First road ride of the year

A post or two ago I mentioned the big snowfall we got in Orillia about two weeks ago. The weather then turned nice, but I didn't get out for a real ride until this morning when the local bike shop had their first large group ride of the season.

Almost as soon as we took off, I thought "yeah, I've missed this." Group road rides are so much fun - the sound of shoes clipping into pedals, Car Back!, trying not to look like you're trying to beat everyone up a hill, but not being able to resist and going ahead and trying to beat everyone up a hill - so awesome.

I rode the Trek 5000 that I picked up last summer for around $1200.00 Canadian, and maybe everything is going to be okay with this bike. I've never really been a Trek fan, and I don't love this bike, but it's fine and it works for me, plus I doubt I'll ever do the road mileage that I did a few years ago again, so there isn't much pressure to upgrade.

Not being a Trek purist I also don't real…

party like it's 1969

Something I just read in Bill McKibben's Deep Economy: The Wealth of Communities and the Durable Future got me thinking about a post I did nearly three years ago (wow! have I really been doing this blog that long?).

The old post was called Working Less = Living More. In that post I was basically agreeing with the British Columbia Work Less Party that the human species works too hard to produce goods that last a year and then end up in landfills. In the process... in the hurly-burly day to day grind which allows us to keep our jobs, we sacrifice things like family time, exercise, and healthy eating. At the same time, we force the planet to cough up its natural resources to make these products (and then, when they've become garbage, make the planet hide the mess for us).

What's the answer? A four day work week! Think about it... we work less and have more quality time for ourselves... meanwhile we have less money to buy non-essential extras, therefore fewer of these things get…

snowstorm - before & after

Spring seemed to be coming. Saturday up here in central Ontario was a bit rough, but Sunday was gorgeous and my wife was cleaning up the yard and starting to develop gardening plans.

We had the cats out in the backyard and I took some photographs... unfortunately none that show the backyard in full. This one will at least give you an idea of how all the snow was starting to leave.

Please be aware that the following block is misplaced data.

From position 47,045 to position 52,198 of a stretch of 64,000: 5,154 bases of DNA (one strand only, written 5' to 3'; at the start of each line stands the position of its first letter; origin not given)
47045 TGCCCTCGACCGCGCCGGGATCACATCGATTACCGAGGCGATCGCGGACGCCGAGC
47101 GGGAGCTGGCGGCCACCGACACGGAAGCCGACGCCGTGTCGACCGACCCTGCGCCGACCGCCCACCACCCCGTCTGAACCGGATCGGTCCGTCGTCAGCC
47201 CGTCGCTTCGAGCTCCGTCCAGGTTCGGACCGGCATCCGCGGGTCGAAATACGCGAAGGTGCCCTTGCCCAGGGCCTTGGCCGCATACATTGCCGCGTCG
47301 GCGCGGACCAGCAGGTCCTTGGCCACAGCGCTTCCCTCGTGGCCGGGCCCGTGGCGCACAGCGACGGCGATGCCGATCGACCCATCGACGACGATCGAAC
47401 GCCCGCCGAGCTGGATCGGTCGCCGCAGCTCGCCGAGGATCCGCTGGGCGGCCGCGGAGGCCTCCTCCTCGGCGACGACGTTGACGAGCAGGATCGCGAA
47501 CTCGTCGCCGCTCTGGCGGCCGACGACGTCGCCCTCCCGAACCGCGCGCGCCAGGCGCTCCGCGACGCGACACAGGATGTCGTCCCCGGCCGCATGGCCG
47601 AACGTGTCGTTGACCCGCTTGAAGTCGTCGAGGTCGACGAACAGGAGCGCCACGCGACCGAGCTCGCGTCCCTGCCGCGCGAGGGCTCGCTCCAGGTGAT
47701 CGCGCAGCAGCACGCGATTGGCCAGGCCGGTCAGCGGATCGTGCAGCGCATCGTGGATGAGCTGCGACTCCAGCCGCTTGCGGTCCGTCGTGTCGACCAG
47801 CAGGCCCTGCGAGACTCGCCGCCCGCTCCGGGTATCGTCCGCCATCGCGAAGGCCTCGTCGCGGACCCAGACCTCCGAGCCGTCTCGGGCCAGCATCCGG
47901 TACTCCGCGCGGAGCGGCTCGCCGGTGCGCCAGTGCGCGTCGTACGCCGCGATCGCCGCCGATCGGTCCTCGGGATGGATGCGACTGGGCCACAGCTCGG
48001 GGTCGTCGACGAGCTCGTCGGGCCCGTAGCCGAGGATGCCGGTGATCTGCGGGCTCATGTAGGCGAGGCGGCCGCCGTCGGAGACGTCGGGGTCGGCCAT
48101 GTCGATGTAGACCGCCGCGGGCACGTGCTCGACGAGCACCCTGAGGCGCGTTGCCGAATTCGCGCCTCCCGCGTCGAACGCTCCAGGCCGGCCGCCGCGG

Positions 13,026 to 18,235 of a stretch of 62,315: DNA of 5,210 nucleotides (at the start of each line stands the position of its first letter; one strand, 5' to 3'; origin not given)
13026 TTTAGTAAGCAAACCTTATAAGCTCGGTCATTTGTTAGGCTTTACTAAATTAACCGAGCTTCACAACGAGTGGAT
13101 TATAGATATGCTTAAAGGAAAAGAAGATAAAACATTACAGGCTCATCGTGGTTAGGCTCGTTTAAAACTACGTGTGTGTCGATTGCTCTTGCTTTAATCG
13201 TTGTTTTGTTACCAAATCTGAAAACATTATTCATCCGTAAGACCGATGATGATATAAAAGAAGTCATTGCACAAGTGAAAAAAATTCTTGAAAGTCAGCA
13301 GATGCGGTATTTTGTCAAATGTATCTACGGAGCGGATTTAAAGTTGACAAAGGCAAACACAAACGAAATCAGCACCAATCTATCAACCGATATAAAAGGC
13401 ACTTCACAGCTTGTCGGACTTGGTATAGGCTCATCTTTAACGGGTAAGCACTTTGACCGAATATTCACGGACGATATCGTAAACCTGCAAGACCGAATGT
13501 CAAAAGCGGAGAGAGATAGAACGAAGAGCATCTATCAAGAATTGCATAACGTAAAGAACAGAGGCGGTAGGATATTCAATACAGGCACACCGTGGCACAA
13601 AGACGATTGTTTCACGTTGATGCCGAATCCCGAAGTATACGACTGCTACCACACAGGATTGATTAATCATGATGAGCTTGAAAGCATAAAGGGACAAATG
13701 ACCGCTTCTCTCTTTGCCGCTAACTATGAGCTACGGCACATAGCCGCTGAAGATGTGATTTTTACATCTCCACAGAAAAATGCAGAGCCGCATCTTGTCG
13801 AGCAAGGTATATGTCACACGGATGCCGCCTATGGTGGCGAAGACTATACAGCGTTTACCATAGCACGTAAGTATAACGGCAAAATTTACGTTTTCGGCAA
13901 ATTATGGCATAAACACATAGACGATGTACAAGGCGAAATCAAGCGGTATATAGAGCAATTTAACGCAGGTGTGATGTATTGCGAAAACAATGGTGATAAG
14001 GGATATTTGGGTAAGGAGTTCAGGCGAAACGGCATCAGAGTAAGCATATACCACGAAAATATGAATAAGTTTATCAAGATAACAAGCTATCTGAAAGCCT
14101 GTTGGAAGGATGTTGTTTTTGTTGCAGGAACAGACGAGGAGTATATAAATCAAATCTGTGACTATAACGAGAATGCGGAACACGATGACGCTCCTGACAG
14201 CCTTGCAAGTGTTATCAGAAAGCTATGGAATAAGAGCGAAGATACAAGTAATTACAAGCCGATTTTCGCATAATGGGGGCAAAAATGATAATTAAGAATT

(P.S. if you click on the pictures you'll be taken over to Flickr, where you can see larger versions).

And - yes - my cat is on a leash. We're kind of geeky about our cats, and we're hesitant to let them wander all over town... but at the same time feel bad keeping them inside all the time. So, since we have quite a long backyard with a clothesline that runs the whole way down the yard, we tie the boys to the clothesline with a leash, and let them play back there.

Anyway - on Monday the snow came, and this is what the backyard looked like this morning.

The forecast was for 15 to 25cm of snow yesterday…

Who needs a bait shop?

I grew up in a small town in central Ontario, but we never had live bait vending machines in my hometown. I guess this kind of thing is what makes Orillia special.

I remember being surprised when I was an ESL teacher in Japan that they had these beer vending machines all over the place. As far as I could tell, there was nothing that would prevent a five year old with some coins from getting a beer out of one of these things.

The other good vending machine in Japan were these ones that sold coffee in cans. In summer the unit was set to "cool" so the coffee came out cold, and in the winter the unit was set to "warm" so they came out warm. They were great.

Orillia millennium trail

In Orillia we have the Millenium Trail which runs for about 10km along the shore of Lake Couchiching.

One annoying quirk of the trail is that right about where the 3 is in the above map, the trail is dissected by a boat launch. In the photo below, which is looking west to east towards the lake, the launch is just out of sight behind the clump of trees on the right, and behind the little monkeybars / playarea that you can kind of see behind the trees.

The photo below shows.. on the right side... Centennial Drive, which is the road that runs north/south along part of the lake... currently the Millennium Trail is further to the right of Centennial Drive, along the lake. There is now a proposal to move the bike trail in this area away from the lake and put it (i.e with a marked bike lane) right on Centennial Drive... getting cyclists away from the boat launch.

What you're also seeing in the picture above - the wide dirt strip in the center/left - is the railbed for the trainlines that us…

declare the pennies on your eyes

The provincial Ontario government just released the provincial budget for the coming fiscal year. The main change is the inroduction of a harmonized gas tax. Previously we'd been paying two separate taxes - an 8% provincial tax, and a 5% federal tax. Now, they're lumping them together and we'll be paying a 13% harmonized tax.

Image above is from Marc Engblom's Comic Coverage blog. The post covers an issue of Superman where the Taxman tries to get Supes to pay billions of dollars in backtaxes.